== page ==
“We need to design some pretty revolutionary spacesuits if we’re really going to realize human exploration of other [planetary] bodies,” says Dava Newman, at MIT. Together with her team, she’s trying to build the BioSuit, a form-fitting “second skin,” designed for lunar and Martian living.
A primary function of a spacesuit is to maintain air pressure in the airless vacuum of space or the sparse atmosphere of Mars. In the late 1960s, Paul Webb created a spacesuit that featured six layers of elastic that pressed the body to mimic pressure. The design was lighter and provided greater range of motion than the current “gas bag.” Webb tested the suit and its physiological effects and wrote a report in 1971 that said the idea was viable and safe. But NASA didn’t bite.
Newman took up the challenge. The proposed BioSuit will consist of a skintight body suit, a hard torso and backpack for life-support systems and equipment, and a domed helmet.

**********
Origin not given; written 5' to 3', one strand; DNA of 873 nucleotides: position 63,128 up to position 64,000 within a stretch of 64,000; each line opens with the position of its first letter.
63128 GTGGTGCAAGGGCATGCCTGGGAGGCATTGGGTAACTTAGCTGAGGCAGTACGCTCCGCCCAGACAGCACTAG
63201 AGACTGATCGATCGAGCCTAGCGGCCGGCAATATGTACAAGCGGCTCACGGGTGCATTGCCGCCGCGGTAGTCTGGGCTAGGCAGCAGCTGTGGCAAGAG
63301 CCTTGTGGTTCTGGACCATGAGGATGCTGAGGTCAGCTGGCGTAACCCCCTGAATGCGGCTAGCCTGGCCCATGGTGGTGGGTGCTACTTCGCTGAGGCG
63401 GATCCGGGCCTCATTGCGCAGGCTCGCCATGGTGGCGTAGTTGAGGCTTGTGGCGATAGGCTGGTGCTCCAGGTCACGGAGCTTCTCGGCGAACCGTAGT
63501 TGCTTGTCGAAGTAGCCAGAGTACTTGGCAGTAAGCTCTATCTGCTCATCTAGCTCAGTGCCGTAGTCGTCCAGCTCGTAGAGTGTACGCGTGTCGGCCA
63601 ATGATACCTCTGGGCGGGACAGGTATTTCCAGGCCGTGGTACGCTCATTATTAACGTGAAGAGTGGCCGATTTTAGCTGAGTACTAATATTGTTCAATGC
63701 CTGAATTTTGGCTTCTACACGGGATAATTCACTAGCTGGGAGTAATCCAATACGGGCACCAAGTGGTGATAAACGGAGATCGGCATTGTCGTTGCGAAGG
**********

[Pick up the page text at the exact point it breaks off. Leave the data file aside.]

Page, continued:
Newman’s team has made several lower-leg prototypes, including one of nylon-spandex, one of elastic wrapped like bandage, and another of pressurized foam painted with layers of urethane.
Ultimately, the BioSuit must maintain fairly constant pressure over the whole body as it moves.
Putting on a BioSuit might feel a bit like squeezing into a wetsuit several sizes too small. The researchers are looking to metals and polymers that expand, contract, or change their properties in response to heat or electricity. Most of these technologies exist, but are too weak or power-hungry to use yet.
Via USA Today.